As members started arriving on Sunday, a few had arrived early on Saturday, the fun began. In all, we had 26 members in 14 coaches at Henry Horton. It is always great to reconnect and catch up with old friends and that is one of the things this group loves to do. We enjoy gathering in a circle and sharing life’s stories, RVing tips, and any other thoughts that might come our way. At best it is very relaxing and soothing to the soul.

The other thing we like to do is eat. And the local offerings did not disappoint. After all, we are in the heart of southern comfort food. Monday for lunch we went to the Governor’s Table Restaurant, right in the park. The lunch menu consists of soup, salads, and sandwiches. And just let me tell you they were good! Everyone was pleased with their choices. The restaurant offers what I call the triple threat of restaurant eating; tasty food, ample servings, and most reasonable pricing. All sandwiches were $8.

That night for the campfire everyone brought and shared snacks as we continued our conversations. Several people had skipped dinner, still being full from lunch. With the crisp fall air and a blazing fire with great company, one has to say, life can’t get much better than this. The area offers several options for field trips, and one option is the mother lode for some people. Just 34 miles down the road from the park in Lynchburg Tennessee. Three couples from the group decided to make the pilgrimage. This town, population 500, is known around the world for its product. Located in Moore County, which is a dry county, meaning you cannot sell/purchase alcoholic beverages, sits the oldest registered distillery in the United States. Jack Daniels employs 600 people and offers tours for visitors. There are several options for tours, some offering sampling. Guess which one we opted to do? The history and process of making the beverage are extremely interesting and interestingly presented. The trip was comfortable in our Leisure Travel Van, and parking was easy.

We hit the jackpot with being able to get last minute reservations for lunch at Miss Mary Bobo’s Boarding House, in Lynchburg, which now just serves “dinner”, because the boarding house closed years ago. Normally you have to have reservations at least a month in advance. During some times of the year, even longer. With fried chicken, roast beef, fried okra, red potatoes. cheese grits, pinto beans, red pepper relish, baked apples infused with “the product”, (as Miss Bobo’s hostesses call Jack Daniels), corn muffins, and, for dessert, chess pie with whipped cream, again infused with “the product.” The meal is served family style at large tables. Ours would hold 14 diners. While we were eating, our hostess was telling us the story of the boarding house, which was most interesting. As we rolled out the door back to the RV, with smiles on our faces, we decided we were all stuffed, possibly without a need for a dinner. You will notice there are no pictures here because we were all too busy eating.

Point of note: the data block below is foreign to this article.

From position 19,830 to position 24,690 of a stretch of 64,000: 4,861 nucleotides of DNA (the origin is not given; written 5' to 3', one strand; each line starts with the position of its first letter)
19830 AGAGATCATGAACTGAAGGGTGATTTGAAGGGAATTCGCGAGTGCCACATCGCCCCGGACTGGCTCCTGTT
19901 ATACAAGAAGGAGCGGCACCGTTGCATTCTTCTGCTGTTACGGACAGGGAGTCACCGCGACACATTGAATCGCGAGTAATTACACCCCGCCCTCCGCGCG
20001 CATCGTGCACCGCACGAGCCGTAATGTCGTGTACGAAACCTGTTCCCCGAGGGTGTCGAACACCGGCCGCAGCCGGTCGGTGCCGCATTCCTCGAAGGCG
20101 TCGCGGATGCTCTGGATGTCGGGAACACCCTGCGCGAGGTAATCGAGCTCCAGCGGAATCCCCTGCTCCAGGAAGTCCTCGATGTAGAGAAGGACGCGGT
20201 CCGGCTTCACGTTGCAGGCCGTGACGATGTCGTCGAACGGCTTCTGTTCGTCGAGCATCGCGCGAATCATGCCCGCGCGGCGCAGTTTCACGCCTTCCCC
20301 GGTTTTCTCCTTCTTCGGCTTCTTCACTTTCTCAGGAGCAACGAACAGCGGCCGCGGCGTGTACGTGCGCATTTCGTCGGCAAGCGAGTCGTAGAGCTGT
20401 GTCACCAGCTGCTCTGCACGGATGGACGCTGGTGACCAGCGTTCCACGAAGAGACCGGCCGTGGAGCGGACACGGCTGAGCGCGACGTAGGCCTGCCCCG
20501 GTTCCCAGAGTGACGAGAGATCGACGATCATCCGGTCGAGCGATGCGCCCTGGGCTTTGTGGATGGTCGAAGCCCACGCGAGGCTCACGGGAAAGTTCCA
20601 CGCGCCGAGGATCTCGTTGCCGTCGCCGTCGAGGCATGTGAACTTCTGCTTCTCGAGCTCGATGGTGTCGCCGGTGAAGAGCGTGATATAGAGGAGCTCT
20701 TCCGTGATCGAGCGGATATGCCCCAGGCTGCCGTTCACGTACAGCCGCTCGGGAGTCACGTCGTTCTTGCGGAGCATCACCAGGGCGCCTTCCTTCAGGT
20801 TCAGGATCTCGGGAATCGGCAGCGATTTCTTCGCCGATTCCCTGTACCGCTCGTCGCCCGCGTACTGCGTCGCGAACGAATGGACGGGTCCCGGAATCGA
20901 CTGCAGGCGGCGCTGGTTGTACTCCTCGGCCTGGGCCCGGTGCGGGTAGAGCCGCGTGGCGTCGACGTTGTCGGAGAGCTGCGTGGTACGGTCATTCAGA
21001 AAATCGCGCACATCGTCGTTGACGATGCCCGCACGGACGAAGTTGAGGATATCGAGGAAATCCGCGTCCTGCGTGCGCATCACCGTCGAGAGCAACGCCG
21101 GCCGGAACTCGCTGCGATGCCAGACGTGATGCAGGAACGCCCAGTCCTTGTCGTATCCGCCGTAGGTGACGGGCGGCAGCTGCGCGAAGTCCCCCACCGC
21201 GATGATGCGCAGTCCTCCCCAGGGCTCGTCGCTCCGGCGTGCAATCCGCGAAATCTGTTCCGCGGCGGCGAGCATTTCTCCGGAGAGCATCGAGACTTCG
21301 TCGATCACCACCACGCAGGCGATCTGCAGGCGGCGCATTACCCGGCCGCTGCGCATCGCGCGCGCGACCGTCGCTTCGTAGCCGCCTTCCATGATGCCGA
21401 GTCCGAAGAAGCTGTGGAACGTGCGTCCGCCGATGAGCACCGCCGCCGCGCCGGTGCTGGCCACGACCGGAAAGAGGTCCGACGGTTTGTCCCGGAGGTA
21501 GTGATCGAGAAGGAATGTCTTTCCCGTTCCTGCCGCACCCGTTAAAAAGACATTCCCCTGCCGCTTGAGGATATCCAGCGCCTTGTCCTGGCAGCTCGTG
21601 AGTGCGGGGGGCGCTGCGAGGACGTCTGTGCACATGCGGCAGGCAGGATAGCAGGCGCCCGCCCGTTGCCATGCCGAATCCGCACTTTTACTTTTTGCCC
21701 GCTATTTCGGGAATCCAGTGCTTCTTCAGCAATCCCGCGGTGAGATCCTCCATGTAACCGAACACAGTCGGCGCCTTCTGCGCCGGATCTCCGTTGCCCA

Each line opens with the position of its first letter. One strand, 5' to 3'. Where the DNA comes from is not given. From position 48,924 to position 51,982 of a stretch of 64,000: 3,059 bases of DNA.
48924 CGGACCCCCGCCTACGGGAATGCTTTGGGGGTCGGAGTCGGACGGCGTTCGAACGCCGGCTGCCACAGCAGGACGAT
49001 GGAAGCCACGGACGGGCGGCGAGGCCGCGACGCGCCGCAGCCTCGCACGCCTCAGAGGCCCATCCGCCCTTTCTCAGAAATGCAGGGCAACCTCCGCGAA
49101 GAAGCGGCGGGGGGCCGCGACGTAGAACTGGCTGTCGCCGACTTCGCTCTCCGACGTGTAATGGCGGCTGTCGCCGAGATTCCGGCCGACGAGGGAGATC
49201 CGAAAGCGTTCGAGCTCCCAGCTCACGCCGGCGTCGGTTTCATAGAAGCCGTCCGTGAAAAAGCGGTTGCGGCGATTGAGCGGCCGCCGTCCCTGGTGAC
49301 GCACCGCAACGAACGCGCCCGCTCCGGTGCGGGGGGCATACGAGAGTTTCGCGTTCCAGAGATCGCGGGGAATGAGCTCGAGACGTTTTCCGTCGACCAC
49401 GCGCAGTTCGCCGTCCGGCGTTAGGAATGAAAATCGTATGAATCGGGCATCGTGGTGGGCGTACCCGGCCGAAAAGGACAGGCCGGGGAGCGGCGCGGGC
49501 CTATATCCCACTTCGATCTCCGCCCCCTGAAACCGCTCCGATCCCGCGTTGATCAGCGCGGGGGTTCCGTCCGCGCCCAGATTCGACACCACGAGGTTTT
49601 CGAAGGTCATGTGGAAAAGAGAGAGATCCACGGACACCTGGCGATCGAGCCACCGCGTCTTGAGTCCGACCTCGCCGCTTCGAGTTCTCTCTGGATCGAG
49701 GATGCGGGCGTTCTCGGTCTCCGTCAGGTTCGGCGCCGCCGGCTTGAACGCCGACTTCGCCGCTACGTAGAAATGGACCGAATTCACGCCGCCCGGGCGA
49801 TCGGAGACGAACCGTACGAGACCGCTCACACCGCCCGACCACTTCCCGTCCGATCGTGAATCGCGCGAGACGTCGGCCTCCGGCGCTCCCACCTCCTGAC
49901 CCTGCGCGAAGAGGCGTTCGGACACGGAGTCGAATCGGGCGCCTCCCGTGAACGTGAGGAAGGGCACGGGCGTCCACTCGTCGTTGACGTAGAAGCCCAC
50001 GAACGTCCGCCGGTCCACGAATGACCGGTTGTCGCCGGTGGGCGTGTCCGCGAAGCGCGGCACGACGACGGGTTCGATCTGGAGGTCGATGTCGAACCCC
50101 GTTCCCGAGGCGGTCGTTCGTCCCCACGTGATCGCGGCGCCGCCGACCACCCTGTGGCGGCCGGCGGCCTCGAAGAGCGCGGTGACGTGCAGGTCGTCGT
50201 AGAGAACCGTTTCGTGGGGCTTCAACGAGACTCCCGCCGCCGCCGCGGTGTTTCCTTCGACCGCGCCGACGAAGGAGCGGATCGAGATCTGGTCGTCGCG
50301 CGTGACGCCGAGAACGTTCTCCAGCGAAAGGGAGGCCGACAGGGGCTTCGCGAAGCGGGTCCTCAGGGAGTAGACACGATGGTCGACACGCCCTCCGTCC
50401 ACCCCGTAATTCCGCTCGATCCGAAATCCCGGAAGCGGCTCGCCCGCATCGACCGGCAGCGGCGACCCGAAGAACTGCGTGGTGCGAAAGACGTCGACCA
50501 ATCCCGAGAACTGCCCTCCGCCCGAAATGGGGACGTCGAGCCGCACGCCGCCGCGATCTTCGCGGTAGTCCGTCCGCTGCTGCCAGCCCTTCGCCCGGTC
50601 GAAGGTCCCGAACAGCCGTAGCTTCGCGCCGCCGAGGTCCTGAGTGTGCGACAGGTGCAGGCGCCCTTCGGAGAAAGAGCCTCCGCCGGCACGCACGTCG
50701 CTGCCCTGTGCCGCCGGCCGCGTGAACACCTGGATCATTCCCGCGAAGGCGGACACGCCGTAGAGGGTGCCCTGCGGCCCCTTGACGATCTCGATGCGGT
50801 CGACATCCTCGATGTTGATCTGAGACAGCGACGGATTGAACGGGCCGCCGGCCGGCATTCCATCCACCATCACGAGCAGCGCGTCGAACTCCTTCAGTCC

Dinner that evening was at Laura’s Sweet Side Cafe, another establishment offering southern comfort food, so we all got just a little more comfortable. And guess what, it did not disappoint. You can say that this group is into food.

Wednesday morning saw everyone saying their goodbyes after another fun, happy outing. We look forward to getting together next spring and catching up once again. Life is all about making friends and sharing interesting, entertaining experiences.

Big heartfelt thanks go to Leisure Travel Vans for designing and building such phenomenal RVs, supporting the owner travel clubs, and allowing this group to come together to share good times and make memories we will all cherish throughout our lifetimes. THANK YOU!